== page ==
Sources told Compass that local politicians and clergymen from both sides were trying to broker a truce. They said Pakistani Prime Minister Yousaf Raza Gillani has taken notice of the incident and directed the deputy inspector general of Central Karachi district to investigate and submit a report.
Report from Compass Direct News
Court ignores ‘religious hostility’ of Turk who held knife to Christian’s throat.
ISTANBUL, February 12 (CDN) — An Istanbul court has ordered the release of a jailed Turk who publicly threatened and held a knife to the throat of a Christian he attacked six months ago.
In a ruling on Wednesday (Feb. 10), the Kadikoy Seventh Court of First Instance convicted Yasin Karasu, 24, of making death threats and mounting an armed attack against Ismail Aydin. Shouting to attract passersby as he held a knife to Aydin’s throat on Aug. 3, Karasu had denounced the Christian as a “missionary dog” who had betrayed Turkey by leaving Islam and evangelizing others.
The crime is punishable by four years in prison, but Justice Tahsin Dogan ruled that Karasu should be released unconditionally, without serving the remainder of his sentence.
After the attack last August, the 48-year-old Aydin had declined to press charges against his assailant, who was taken into police custody at the scene. But state prosecutors charged Karasu under criminal statutes for making armed threats, obstructing another’s freedom, and attempted harm with a weapon.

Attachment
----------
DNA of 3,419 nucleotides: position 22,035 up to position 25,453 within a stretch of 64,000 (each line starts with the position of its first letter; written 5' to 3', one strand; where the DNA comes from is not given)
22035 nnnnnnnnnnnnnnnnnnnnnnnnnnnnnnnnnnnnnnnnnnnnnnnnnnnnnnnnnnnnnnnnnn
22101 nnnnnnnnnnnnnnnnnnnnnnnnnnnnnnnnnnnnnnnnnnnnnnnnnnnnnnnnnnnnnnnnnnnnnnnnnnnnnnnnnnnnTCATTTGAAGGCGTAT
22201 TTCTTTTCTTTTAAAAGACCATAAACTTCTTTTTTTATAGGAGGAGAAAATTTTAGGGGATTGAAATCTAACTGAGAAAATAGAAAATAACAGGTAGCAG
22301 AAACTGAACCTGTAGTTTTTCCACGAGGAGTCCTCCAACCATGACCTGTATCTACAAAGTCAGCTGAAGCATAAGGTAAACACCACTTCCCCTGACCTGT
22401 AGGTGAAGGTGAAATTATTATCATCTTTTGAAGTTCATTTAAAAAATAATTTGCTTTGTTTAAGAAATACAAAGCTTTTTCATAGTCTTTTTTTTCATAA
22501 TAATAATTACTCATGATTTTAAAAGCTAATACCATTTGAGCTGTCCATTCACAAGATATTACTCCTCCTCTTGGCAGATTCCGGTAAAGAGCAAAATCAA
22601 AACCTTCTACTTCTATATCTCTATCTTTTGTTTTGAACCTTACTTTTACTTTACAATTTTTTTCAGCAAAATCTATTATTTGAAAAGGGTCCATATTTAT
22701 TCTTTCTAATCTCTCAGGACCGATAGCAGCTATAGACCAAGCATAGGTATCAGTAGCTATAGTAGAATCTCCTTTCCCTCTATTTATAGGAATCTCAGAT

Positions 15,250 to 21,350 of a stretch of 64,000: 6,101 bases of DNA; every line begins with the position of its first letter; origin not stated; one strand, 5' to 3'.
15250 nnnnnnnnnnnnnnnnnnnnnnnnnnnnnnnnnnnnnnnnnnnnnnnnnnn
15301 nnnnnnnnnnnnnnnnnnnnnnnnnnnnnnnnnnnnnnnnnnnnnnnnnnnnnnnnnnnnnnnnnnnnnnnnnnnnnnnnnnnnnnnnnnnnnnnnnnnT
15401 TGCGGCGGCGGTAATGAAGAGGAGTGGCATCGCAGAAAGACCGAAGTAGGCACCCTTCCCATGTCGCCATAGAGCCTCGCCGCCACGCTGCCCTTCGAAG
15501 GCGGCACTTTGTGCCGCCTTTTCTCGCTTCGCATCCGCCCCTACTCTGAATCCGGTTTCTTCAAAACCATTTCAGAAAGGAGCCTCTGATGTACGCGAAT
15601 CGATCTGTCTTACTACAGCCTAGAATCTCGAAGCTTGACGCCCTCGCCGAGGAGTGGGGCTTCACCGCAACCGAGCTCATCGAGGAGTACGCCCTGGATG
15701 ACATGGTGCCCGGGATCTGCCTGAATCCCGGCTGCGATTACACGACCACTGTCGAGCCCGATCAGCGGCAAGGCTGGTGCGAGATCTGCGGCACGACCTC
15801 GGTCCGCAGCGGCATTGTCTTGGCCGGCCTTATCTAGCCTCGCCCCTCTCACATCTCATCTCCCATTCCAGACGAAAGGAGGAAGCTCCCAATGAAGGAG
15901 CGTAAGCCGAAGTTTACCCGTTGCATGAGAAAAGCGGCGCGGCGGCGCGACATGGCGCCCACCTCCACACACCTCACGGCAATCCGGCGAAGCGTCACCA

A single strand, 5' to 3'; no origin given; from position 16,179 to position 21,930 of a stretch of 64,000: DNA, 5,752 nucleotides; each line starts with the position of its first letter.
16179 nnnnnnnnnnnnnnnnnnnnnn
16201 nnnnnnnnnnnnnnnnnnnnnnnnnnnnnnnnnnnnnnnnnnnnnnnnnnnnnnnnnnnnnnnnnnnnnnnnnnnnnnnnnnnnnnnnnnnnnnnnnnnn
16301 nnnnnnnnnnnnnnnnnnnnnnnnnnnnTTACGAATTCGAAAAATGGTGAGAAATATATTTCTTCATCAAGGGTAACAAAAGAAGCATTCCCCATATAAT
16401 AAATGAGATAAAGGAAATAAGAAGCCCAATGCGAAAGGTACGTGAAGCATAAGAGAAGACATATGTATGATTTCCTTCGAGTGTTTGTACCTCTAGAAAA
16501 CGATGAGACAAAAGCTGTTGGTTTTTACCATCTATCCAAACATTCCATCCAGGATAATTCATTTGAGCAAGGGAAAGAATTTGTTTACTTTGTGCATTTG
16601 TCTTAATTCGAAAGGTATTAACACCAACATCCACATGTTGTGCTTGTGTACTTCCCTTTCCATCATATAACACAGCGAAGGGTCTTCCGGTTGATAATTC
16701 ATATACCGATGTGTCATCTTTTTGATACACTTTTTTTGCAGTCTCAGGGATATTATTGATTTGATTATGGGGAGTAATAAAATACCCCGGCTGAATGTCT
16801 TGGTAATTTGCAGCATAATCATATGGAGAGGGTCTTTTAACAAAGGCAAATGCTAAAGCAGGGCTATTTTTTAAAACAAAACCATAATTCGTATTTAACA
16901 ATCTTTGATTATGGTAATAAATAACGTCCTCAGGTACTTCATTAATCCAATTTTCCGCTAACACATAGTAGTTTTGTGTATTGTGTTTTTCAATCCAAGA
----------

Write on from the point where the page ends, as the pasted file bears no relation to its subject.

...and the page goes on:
He was then sent to prison for the duration of criminal investigations into the case.
After an initial hearing on Jan. 12, Karasu appeared in Istanbul’s Kadikoy district courthouse this week for a second trial hearing. Arriving in handcuffs from Istanbul’s Metris Prison where he has been incarcerated for the past six months, Karasu erupted in several emotional outbursts as he entered the courthouse with an escort of gendarmerie guards.
At the outset, the prisoner heatedly refused to accept the lawyer his father hired to represent him in court. After a guard removed his handcuffs before he entered the courtroom, Karasu took out of his pocket several handwritten pages, which he said he would submit in his own defense.
Under Turkish law, Karasu’s conviction should have left him with a four-year jail term for his death threats and armed attack on Aydin. But the prosecutor, applying a frequently used law of procedures, cited the defendant’s “respectful behavior, condition and manners in the courtroom in his favor” and declared that Karasu’s good conduct had earned him a one-sixth reduction (eight months) in his sentence.